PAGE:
This week in Wisconsin, the Milwaukee County Circuit Court is hearing arguments in a lawsuit filed by two police officers, both of them shot in the head by a young man named Julius Burton back in 2009. The officers are suing the former owners of the defunct gun shop that sold the pistol Burton used to a straw purchaser, Jacob Collins. Burton was at the time too young to legally purchase a handgun.
Like many other jurisdictions, Wisconsin doesn’t really take straw purchases of firearms very seriously. At the time of Collins’s crime, the offense was only a misdemeanor. (Subsequent legislation has upgraded straw purchasing to a low-level felony.) The crime was, and is, seldom prosecuted, and, before the Burton-Collins incident, offenders would “typically get probation or less than a year in prison because of their clean records and the notion they have not committed a violent crime, according to a review of five years of federal court records,” as the Milwaukee Journal Sentinel reported in 2010.
Uncle Stupid doesn’t take it that seriously either. Chicago Sun-Times, 2012:
The ATF office for the Northern District of Illinois had a decline in weapons prosecutions from fiscal year 2010 to 2011, and the trend was expected to continue the following year.
. . . Over the past five years, meanwhile, prosecutors have shifted their strategy involving gun cases, according to records and interviews.
The U.S. attorney’s office is no longer prosecuting most locally based gun cases involving straw purchasing. Instead, federal prosecutors have been focusing on interstate gun-trafficking rings.
In the same article, retired ATF agent Mark Jones told the newspaper: “Firearms dealers are so well protected it makes it really hard to prosecute them.”
Well, when the going gets “really hard” . . .
I visited Chicago a few years back to write about the city’s gang-driven murder problem, and a retired police official told me that the nature of the people making straw purchases — young relatives, girlfriends who may or may not have been facing the threat of physical violence, grandmothers, etc. — made prosecuting those cases unattractive. In most of those cases, the authorities emphatically should put the straw purchasers in prison for as long as possible. Throw a few gangsters’ grandmothers behind bars for 20 years and see if that gets anybody’s attention. In the case of the young women suborned into breaking the law, that should be just another charge to put on the main offender.
The focus on gun shops isn’t about effective law enforcement; it’s about bureaucratic laziness.
If the evidence presented at trial is to be believed, the gun dealers in the Wisconsin case probably should have been charged with conspiracy. The ineligible buyer, Burton, walked in and pointed to the gun he wanted, telling his friend, “That’s the one.” Collins, whose lawyers say he is developmentally disabled, answered “No” to the question on a federal purchase form inquiring as to whether he was buying the gun for himself. Somebody at the store helped him “correct” that. There is surveillance footage of the purchase. But, apparently, nobody at the prosecutor’s office, or at Barack Obama’s Department of Justice — firearms sales are federally regulated — has the energy to file a charge on that.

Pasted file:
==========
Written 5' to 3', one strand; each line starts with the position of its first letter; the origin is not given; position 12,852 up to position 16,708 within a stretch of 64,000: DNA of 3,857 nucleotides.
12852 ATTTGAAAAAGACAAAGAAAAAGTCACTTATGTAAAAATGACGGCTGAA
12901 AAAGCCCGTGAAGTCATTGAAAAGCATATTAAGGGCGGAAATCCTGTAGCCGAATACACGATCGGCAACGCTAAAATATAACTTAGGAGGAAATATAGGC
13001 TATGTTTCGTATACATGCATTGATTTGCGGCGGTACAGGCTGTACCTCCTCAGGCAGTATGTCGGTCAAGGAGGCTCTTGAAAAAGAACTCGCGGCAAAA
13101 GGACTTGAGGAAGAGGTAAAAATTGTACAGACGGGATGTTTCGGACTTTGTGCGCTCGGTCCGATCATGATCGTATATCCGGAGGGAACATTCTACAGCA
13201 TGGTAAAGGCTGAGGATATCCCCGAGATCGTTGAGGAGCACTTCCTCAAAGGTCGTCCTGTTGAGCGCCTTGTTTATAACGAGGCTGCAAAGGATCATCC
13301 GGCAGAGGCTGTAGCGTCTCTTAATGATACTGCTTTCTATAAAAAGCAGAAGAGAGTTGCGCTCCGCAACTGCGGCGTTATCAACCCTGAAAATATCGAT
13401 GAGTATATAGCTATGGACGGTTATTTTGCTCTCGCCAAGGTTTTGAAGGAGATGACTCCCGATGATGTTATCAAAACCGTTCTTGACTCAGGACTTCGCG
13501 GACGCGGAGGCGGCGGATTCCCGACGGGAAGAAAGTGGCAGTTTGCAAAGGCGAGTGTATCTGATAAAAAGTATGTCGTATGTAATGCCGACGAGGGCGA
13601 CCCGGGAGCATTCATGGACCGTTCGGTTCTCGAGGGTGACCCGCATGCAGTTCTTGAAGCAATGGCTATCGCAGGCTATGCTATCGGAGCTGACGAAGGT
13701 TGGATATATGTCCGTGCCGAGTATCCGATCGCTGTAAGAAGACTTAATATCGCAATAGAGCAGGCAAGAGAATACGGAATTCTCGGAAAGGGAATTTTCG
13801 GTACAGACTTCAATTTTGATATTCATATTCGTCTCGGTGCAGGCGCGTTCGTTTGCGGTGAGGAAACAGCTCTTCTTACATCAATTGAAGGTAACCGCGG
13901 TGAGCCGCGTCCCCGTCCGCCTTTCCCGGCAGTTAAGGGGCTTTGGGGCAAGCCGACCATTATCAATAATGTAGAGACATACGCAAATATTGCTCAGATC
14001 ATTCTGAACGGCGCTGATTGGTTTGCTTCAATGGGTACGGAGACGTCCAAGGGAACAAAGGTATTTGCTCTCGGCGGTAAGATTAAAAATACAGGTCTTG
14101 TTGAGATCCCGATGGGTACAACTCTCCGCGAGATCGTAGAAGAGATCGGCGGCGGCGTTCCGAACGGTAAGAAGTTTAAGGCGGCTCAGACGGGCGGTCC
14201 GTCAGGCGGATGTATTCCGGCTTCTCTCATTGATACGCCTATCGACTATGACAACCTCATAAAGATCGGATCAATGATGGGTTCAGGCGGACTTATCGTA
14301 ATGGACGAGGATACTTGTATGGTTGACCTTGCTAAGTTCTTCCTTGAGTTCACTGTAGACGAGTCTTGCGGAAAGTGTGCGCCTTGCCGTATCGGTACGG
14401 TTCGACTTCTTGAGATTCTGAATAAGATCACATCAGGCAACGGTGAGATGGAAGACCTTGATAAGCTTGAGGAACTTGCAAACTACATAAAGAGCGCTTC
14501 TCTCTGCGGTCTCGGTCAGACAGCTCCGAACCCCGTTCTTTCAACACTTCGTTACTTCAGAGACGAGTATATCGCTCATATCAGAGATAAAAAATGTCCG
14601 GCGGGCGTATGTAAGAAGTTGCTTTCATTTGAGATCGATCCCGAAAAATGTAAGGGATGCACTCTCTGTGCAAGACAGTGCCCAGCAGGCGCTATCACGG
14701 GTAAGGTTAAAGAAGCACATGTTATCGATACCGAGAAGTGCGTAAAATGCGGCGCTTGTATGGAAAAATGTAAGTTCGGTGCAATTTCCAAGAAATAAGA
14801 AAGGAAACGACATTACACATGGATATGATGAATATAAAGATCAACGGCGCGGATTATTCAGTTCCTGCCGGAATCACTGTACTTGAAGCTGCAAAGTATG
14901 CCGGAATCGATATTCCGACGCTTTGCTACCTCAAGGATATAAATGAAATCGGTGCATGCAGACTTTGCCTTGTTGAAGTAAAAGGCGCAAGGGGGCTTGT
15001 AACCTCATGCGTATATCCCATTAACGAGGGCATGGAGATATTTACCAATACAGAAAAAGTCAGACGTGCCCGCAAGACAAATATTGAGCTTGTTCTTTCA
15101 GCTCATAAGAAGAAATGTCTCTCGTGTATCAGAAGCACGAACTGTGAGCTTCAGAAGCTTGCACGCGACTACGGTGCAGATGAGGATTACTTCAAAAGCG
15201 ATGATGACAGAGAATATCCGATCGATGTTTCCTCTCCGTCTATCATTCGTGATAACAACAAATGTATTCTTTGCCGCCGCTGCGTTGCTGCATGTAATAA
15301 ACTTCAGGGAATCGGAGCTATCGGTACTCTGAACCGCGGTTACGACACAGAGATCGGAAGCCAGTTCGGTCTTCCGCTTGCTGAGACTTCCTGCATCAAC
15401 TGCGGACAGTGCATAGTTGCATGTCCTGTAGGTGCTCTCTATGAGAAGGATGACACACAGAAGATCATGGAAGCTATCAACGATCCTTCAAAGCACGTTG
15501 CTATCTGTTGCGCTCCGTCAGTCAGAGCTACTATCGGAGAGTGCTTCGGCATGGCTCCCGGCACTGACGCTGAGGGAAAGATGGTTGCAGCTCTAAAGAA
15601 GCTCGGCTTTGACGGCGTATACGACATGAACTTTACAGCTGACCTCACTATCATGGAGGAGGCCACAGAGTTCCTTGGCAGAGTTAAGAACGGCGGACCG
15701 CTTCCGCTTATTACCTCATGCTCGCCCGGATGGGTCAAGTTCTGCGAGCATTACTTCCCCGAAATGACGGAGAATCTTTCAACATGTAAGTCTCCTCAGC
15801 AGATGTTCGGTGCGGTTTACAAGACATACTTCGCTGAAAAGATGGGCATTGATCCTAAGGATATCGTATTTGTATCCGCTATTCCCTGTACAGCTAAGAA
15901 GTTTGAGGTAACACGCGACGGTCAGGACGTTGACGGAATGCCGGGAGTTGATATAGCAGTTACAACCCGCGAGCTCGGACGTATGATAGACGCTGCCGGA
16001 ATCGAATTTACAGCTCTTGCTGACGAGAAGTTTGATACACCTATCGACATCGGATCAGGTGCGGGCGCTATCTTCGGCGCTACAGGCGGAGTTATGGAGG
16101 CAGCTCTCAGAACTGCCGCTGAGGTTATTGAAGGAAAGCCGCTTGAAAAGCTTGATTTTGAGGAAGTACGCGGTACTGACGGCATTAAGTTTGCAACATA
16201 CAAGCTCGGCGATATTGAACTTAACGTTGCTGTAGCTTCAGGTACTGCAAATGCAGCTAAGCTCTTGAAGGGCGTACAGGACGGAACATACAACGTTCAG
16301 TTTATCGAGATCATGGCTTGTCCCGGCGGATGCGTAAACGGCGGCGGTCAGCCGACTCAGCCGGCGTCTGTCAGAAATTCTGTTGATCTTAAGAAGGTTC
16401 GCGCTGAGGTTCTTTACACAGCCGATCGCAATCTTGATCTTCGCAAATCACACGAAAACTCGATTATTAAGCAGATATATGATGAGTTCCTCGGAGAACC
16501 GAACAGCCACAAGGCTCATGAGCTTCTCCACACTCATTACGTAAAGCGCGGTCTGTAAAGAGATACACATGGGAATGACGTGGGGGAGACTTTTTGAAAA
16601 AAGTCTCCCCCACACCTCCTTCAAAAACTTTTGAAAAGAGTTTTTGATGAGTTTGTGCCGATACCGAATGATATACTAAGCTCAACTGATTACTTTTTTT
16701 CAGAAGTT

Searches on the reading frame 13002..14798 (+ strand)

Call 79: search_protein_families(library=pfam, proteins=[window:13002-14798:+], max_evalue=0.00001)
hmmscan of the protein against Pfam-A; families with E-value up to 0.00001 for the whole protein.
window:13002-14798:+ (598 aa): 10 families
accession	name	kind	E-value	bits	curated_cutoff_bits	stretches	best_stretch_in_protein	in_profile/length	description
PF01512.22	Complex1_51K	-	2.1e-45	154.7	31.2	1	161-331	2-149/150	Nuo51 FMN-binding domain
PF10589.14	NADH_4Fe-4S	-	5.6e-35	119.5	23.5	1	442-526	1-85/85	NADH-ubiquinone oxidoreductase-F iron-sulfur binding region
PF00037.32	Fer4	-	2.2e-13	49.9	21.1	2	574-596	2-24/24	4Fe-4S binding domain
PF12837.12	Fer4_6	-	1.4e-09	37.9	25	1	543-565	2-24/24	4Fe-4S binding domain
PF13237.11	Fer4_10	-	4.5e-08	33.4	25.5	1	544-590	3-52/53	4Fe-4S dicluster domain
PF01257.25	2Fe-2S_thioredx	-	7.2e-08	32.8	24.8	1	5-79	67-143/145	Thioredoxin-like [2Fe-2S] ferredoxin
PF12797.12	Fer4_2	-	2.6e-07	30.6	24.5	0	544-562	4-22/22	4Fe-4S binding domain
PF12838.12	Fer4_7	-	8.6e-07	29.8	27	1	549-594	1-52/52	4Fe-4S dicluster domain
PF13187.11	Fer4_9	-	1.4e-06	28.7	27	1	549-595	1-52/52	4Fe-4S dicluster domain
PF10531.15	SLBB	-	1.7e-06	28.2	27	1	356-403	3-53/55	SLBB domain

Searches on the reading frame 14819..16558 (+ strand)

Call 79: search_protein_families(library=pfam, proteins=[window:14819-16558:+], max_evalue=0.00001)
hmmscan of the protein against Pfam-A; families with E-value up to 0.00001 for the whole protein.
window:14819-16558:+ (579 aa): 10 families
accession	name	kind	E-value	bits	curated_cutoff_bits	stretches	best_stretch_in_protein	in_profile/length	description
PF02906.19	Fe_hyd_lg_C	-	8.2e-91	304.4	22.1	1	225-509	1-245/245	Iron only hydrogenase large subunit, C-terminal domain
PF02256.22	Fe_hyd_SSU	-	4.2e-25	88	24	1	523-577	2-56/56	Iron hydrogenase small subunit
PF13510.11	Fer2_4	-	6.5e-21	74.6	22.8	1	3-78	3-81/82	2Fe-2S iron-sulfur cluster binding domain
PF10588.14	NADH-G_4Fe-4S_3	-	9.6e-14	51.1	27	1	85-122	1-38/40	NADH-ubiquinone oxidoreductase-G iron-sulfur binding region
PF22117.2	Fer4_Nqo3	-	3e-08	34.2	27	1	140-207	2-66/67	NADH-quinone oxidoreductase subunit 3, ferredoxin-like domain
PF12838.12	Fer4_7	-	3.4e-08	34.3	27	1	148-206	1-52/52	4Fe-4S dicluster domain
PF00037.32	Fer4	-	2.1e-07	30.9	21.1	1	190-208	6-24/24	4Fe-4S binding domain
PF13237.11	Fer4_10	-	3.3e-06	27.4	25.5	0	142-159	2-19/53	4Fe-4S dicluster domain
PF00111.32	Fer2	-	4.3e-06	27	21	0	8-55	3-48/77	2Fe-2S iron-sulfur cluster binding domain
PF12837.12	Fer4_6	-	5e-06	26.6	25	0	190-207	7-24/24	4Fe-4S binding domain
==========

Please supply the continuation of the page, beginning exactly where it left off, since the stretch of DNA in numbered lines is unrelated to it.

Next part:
Trials lawyers have lots of energy, though, especially when there’s somebody with lots of money: Never mind Bob’s Shotgun Emporium and Bait Shop in East Donkey, Ark. — this is about Remington/Freedom, Sturm Ruger, Smith & Wesson, and other big companies with big bank accounts. Democrats and their trial-lawyer supporters are looking for a way to claim a victory on gun control and get paid at the same time.Thus, there is a movement under way to shift the responsibility for criminal violence away from criminals and onto third parties that are easier to police and blessed with much deeper pockets. Gun dealers are only the beginning of that: The real prize is firearms manufacturers. The ridiculous writing being plainly visible in every way, prudent legislation was passed in 2005 partly shielding firearms makers from wide-ranging liability lawsuits holding them responsible for violent crime. Among the people who voted in favor of that bill was Senator Bernie Sanders of Vermont, no doubt keenly aware of the historical prominence of firearms makers in New England. Vermont, it bears noting, has basically no gun laws — you don’t need a permit, or even to be a U.S. citizen, to carry a concealed handgun, or to wear one openly on your hip — and basically no violent crime, either, which throws a monkey wrench or three into the popular progressive model of correlation touching those questions. But Sanders, despite being well positioned to know better, has suddenly evolved on the issue, which probably has something to do with the fact that the daft old moonbat really thinks he can be elected president of these United States.
Meanwhile, a few U.S. ZIP codes, practically all of them represented by Democrats, are plagued by violent criminals brandishing firearms, and nobody in power is willing to lift a pinky finger to do anything meaningful about it. Why?
“It’s really hard.”
Straw purchasing is a serious crime. Maybe it is time that the good people of Maryland, Illinois, California, Connecticut, the U.S. Justice Department, etc., started treating it like one.
— Kevin D. Williamson is roving correspondent at National Review.